Now the wonderful thing about Christ--the living Bread--is that He satisfies us all. What a great gulf between the Jew of Tarsus and the ignorant fishers of Bethsaida! What a world between the gentle Lydia and the rude jailer at Philippi! Yet the power of Christ that made a man of Peter was no less mighty in the heart of Paul; and the love of God that won the love of Lydia conquered the jailor too. In all love, says a thinker, there is something levelling; and the love of God is the great leveller of the ages. It knows no social barriers. It is not powerless where temperaments differ. It comes to all, this one glorious Gospel of the grace of God, and all may feed and be satisfied.
Jesus Uses Gifts Men Bring Him
Again note, that in satisfying the needs of men Christ uses the gifts which men bring Him. Had Jesus so willed, He could have made bread out of the stones. In times past, God had called water from the rock, and brought manna from the windows of heaven, and I do not know why God in Christ might not have summoned these hidden stores again. But Jesus' miracles were acted parables, not wrought to amaze, but to instruct. And so He takes what the disciples give Him, and uses that to feed the crowd. It is often Christ's way to help the world through men. It is His plan to bring the Kingdom in through us. And if we take our gifts, however poor and humble, and lay them freely at the feet of Jesus, He will so bless and multiply and use them that we shall be amazed, and recognise His hand.
The Bread Increased in the Breaking of It
I see, too, that it was in the breaking that the bread increased. A wonder-worker would have touched the loaves, and made them swell and multiply before the crowd. But Jesus blessed, and brake, and gave to the disciples, and as they brake the bread, it increased. It was through the blessing that the miracle was wrought, and through the breaking that it was realised. And ever, through the breaking, comes the increase, and in the using of our gifts, with God's blessing, are our gifts enlarged. Trade with your talent bravely, and it shall be five. Power springs from power, and service out of service. Never try to do good, and you will find no good to do. Do all the little good you can, and every day will bring a fresh capacity and a new opportunity, until you find that "there is that scattereth and yet increaseth."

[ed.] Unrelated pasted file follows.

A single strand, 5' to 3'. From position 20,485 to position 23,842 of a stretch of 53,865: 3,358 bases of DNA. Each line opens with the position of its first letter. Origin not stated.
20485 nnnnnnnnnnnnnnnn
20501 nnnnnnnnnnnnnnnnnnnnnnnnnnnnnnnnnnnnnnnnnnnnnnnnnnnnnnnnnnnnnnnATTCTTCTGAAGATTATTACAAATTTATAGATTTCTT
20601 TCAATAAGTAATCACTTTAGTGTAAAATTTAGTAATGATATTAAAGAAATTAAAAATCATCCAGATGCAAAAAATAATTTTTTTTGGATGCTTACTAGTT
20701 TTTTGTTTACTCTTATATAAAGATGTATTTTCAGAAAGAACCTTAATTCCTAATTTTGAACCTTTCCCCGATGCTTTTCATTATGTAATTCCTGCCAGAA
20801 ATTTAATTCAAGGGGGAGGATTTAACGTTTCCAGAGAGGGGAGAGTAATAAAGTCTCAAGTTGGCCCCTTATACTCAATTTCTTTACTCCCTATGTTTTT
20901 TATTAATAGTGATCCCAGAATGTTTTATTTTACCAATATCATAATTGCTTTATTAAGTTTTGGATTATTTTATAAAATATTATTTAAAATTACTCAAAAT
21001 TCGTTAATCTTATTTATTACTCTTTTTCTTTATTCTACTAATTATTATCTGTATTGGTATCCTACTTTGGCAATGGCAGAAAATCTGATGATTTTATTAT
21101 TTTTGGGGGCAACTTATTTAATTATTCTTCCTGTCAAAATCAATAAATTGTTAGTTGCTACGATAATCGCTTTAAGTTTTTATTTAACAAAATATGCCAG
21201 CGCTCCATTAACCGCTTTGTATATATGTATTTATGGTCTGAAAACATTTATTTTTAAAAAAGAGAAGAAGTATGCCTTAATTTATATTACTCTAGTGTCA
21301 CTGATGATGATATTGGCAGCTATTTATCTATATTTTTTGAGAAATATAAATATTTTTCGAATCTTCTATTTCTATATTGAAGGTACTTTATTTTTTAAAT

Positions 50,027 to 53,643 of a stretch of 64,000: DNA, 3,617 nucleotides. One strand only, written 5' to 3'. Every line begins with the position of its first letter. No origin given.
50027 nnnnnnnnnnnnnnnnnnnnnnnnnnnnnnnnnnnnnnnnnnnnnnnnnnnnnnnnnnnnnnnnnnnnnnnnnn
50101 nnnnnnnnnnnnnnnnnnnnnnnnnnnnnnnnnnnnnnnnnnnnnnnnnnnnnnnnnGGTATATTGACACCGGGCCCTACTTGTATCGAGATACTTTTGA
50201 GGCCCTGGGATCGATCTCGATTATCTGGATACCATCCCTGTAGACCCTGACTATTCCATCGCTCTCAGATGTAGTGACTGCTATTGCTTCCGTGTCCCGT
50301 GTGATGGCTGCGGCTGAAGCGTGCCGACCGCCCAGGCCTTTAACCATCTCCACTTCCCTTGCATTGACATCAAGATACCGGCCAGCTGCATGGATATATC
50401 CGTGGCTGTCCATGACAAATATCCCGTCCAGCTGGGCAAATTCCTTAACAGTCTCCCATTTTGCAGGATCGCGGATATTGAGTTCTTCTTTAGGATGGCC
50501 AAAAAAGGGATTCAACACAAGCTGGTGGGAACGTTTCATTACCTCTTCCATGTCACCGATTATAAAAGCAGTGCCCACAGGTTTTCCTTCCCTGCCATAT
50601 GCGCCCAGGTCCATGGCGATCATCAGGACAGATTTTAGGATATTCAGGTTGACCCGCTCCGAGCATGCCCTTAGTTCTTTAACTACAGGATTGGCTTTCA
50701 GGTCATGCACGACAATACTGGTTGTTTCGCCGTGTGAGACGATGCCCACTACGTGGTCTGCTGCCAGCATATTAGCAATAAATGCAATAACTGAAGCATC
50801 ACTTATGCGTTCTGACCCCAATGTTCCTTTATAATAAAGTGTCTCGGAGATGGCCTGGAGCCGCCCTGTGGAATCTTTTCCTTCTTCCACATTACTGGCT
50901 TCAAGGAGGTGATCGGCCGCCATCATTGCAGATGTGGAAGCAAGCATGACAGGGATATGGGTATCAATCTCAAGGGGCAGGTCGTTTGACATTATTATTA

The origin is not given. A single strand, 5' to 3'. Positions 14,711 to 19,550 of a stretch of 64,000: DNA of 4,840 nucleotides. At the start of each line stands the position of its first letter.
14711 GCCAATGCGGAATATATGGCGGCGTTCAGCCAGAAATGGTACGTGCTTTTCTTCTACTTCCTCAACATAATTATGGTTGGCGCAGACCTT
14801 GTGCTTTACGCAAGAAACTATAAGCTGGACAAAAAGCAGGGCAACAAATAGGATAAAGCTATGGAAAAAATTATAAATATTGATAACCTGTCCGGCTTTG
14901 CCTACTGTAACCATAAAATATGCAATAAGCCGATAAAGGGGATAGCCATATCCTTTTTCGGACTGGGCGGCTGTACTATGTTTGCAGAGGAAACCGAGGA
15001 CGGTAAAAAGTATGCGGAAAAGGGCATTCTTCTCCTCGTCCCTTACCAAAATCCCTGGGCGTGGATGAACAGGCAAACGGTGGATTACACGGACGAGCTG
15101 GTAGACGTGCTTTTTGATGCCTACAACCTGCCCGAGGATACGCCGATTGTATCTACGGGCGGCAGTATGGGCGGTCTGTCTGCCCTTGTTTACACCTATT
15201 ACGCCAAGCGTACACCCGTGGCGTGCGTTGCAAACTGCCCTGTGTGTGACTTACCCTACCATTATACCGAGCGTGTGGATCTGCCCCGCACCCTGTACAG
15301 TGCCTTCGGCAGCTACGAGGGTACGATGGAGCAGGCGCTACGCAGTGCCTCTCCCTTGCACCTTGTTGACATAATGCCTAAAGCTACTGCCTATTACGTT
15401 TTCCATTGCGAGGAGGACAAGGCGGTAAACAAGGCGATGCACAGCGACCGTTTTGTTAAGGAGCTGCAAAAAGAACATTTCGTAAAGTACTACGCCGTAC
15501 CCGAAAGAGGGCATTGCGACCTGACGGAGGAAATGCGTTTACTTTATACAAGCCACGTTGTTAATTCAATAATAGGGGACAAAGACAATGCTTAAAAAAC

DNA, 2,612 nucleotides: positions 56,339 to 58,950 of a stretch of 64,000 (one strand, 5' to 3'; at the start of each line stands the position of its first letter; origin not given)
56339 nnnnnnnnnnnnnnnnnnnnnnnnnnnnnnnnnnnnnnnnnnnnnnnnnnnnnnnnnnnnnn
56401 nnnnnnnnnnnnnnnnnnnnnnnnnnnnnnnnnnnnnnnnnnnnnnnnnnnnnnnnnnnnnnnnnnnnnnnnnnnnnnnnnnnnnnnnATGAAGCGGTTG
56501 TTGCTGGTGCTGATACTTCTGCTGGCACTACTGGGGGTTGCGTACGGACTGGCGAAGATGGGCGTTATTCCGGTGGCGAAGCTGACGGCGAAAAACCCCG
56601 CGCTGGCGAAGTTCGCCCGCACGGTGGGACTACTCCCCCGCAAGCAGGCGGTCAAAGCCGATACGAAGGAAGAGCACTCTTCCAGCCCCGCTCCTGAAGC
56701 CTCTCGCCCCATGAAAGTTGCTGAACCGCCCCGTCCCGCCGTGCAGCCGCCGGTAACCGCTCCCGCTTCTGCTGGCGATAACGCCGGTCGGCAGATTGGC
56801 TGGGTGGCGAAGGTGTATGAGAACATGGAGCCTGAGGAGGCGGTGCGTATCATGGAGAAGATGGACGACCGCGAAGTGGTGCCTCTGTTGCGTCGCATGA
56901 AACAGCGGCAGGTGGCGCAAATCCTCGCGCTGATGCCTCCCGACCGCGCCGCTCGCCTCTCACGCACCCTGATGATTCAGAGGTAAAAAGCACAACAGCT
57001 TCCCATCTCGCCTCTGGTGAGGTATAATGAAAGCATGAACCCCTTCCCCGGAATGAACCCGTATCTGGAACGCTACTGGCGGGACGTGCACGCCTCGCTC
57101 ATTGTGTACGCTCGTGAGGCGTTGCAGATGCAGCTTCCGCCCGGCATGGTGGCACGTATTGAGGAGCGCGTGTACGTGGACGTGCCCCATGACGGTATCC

Careful of the Fragments
And lastly, note that Jesus was very careful of the fragments. One would have thought that Jesus was too rich to trouble Himself about the fragments. Surely it was but labour lost to sweat and stoop and stumble in the dark, to fill their wicker baskets with the scraps. But Jesus is imperious. "Gather the fragments that remain," is His command. And the twelve disciples, who a little before had been sent out to heal and teach and preach the Gospel, had now, in the presence of the thousands, to set about sweeping the crumbs. It was a splendid discipline. Someone has said that if two angels came to earth, the one to rule an empire, and the other to sweep a crossing, they would never seek to interchange their tasks. And our own poet has told us that:
A servant with this clause
Makes drudgery divine,
Who sweeps a room as for Thy laws,
Makes that and the action fine.
But was that all? I think not. It was not merely to discipline the disciples that Jesus commanded the fragments to be gathered. We cannot read the story of His life, but we detect a care for the fragments through it all. The fragment of a day, how He employed it! The fragment of a life, how He redeemed it! The fragment of a character, how He ennobled it! Yes, that is His great passion--to love and lift our fragmentary lives till they are brought into the image of His own.